Elizabeth Warren's Needed Call for Student Loan Reform

Sen. Elizabeth Warren has been Washington's loudest critic against a student loan regime that profits on the backs of students. (File)

Elizabeth Warren's Needed Call for Student Loan Reform

As commencement season approaches, graduating students will soon hear words of wisdom from speakers offering experience, advice and inspiration. One thing they're not likely to hear about is the $1.08 trillion elephant on the quad -- our nation's student debt crisis.

As commencement season approaches, graduating students will soon hear words of wisdom from speakers offering experience, advice and inspiration. One thing they're not likely to hear about is the $1.08 trillion elephant on the quad -- our nation's student debt crisis.

That is how much U.S. households are estimated to owe in student loans, twice as much as in 2007. In fact, student debt now exceeds credit card debt, putting millions of families at risk of bankruptcy. Forty percent of households headed by someone under the age of 35 that are saddled with student debt, unable to buy homes, raise families and secure their futures. This doesn't just hold back individuals -- it holds back our economic recovery. Meanwhile, Congress manufactures false debt crises instead of solving this very real one.

Enter Sen. Elizabeth Warren, the Massachusetts Democrat who intuitively understands the urgency and scale of the crisis. Indeed, Warren is not just a longtime student of bankruptcy in the United States, but someone who understands what it means for a family to be at risk of losing everything. As she writes in her new book, "A Fighting Chance," out today, the rules are such that a sudden event -- divorce, illness, unemployment -- can pull the rug out from under anyone. "A turn here, a turn there, and my life might have been very different, too," she writes.

Warren first came to Washington to battle a system that has long been rigged against the middle class, where working families' voices get overpowered by well-funded lobbyists who hold elected officials by the pocket. In a 2009 interview with Michael Moore, she said, "You can't buy a toaster in America that has a one in five chance of exploding. But you can buy a mortgage that has a one in five chance of exploding, and they don't even have to tell you about it . . . We have consumer protection for everything you touch, taste, smell, feel . . . But there is no equivalent for credit cards, for mortgages. There's nothing."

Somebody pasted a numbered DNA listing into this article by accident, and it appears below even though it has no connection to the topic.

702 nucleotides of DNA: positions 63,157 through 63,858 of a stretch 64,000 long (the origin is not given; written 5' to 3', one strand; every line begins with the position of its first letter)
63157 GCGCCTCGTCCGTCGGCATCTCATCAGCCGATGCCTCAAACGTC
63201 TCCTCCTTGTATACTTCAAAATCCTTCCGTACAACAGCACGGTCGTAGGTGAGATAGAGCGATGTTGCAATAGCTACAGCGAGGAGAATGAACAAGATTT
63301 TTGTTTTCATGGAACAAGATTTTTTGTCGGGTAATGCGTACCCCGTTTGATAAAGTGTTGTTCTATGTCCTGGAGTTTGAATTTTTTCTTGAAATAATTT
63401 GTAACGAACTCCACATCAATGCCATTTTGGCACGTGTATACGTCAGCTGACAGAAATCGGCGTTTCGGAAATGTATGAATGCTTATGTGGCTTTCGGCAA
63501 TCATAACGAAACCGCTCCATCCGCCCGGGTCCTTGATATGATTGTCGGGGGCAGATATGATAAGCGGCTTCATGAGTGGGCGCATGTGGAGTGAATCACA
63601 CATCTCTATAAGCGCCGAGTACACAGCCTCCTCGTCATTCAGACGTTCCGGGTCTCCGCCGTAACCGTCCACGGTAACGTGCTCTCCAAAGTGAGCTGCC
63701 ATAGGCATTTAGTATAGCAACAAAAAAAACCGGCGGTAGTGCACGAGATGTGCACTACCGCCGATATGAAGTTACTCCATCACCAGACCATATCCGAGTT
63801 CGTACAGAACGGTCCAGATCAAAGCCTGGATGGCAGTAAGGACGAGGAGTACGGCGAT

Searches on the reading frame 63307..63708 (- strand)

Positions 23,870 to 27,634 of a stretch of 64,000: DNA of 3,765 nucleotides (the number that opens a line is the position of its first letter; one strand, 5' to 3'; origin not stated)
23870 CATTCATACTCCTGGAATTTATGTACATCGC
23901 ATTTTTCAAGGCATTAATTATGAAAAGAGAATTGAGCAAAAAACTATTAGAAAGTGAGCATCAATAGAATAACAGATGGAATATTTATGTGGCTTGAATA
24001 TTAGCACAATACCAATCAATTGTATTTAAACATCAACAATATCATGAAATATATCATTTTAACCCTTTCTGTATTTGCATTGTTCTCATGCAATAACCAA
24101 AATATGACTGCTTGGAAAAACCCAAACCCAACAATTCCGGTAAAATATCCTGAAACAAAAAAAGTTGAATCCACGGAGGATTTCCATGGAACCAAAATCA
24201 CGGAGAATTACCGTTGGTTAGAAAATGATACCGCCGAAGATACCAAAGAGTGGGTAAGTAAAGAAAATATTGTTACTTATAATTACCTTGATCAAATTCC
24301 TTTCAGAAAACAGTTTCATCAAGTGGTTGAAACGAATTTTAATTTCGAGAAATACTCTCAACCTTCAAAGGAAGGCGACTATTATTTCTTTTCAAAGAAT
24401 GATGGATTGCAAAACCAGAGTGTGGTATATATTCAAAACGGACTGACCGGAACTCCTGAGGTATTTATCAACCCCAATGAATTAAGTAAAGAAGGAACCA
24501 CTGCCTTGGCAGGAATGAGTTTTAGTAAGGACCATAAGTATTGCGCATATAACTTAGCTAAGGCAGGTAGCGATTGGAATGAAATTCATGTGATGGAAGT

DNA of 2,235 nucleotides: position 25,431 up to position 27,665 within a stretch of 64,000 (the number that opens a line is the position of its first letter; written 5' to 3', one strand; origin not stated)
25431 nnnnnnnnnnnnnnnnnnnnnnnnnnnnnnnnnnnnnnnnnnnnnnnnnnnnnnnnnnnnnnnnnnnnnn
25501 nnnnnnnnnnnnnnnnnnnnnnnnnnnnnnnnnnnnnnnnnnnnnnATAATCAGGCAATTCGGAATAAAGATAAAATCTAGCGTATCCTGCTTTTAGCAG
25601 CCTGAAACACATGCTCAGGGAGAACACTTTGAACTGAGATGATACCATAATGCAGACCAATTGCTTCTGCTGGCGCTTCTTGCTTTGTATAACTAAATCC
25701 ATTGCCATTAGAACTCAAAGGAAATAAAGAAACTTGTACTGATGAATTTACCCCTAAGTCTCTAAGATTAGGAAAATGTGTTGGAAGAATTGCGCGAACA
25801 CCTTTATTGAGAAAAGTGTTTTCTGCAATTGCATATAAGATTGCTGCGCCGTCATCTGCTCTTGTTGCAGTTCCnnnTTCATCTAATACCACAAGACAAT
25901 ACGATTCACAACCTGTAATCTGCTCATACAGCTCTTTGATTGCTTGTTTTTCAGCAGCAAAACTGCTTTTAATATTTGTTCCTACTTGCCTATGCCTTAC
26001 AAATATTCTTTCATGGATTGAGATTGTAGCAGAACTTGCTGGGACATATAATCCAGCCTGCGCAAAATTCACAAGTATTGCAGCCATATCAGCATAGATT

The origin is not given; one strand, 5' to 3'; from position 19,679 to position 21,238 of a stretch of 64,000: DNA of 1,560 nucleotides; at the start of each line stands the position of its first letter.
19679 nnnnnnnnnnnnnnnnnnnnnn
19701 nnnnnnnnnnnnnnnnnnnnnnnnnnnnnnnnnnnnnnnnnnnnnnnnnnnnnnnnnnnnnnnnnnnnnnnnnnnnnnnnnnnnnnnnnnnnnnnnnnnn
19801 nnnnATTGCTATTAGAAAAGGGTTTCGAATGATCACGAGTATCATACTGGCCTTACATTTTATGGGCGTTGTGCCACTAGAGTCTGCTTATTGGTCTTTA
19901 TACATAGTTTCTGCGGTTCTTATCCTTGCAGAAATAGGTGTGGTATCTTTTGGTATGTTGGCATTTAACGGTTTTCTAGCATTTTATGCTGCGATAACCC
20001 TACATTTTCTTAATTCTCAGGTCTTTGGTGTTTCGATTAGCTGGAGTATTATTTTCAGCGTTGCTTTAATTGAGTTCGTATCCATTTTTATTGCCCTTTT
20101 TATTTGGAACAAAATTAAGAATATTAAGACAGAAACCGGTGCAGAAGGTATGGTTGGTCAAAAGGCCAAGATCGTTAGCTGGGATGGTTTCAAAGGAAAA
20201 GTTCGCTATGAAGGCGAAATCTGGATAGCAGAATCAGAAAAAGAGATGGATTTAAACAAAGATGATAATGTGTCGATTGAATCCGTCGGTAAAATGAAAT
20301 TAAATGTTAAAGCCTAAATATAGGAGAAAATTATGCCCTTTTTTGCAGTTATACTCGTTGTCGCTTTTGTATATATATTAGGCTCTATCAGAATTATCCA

That's why she successfully fought to establish the Consumer Financial Protection Bureau, the first new pro-consumer, pro-people agency Washington has seen in decades.

The senator has since been deploying her compassionate, creative firepower to combat the student debt crisis. Last July, Congress allowed interest rates on federal student loans to double. Warren fought against the compromise solution -- flawed legislation that tied interest rates for new loans to the market, but left those with existing loans out to dry. As she noted at the time, the federal government stood to profit from all those IOUs, to the tune of $200 billion over the next 10 years, an arrangement that Warren rightly called "obscene."

She lost that round, but refused to quit. Earlier this year, she proposed legislation that would allow individuals with existing student loans to refinance at the same lower rates that were set last summer for new loans. Warren's plan would also enact the so-called "Buffett rule," which would establish a minimum tax on income over $1 million and would allocate the projected $50 billion in revenue exclusively for refinancing student debt. "Do we invest in students or millionaires?" she asked in a speech at the Center for American Progress.

Sadly -- and predictably -- the resounding answer from the right is "millionaires." The conservative Heritage Foundation has not only criticized the "Buffett rule" but also called for the federal government to get out of the college loan business, a step that would leave the middle class out in the cold when it comes to pursuing higher education. Meanwhile, Rep. Paul Ryan's latest budget would slash $90 billion from Pell grants and start charging students interest while still in school.

The United States could and should do much more to help middle- and low-income families afford postsecondary education -- especially at a time when our economic growth depends on an educated workforce. As I've argued before, we could make public college or advanced training free to qualified students for about $30 billion annually -- less, for instance, than the $483 billion in defense discretionary spending that Ryan's budget would add over the next 10 years.

And people are squarely in Warren's corner. Americans of both parties overwhelmingly favor keeping loan rates at their current rate or lowering them. Students continue to protest the status quo, and in Warren they now have a fierce, fearless advocate.

Commencement speakers usually call on their audiences to use their youth and idealism to tackle the nation's most urgent problems. This year, commencement speakers from across the country should address the problem located on the very campuses that will host them, challenging students, lawmakers and college administrators to ensure that higher education remains an engine for growth, not a dead end of debt.

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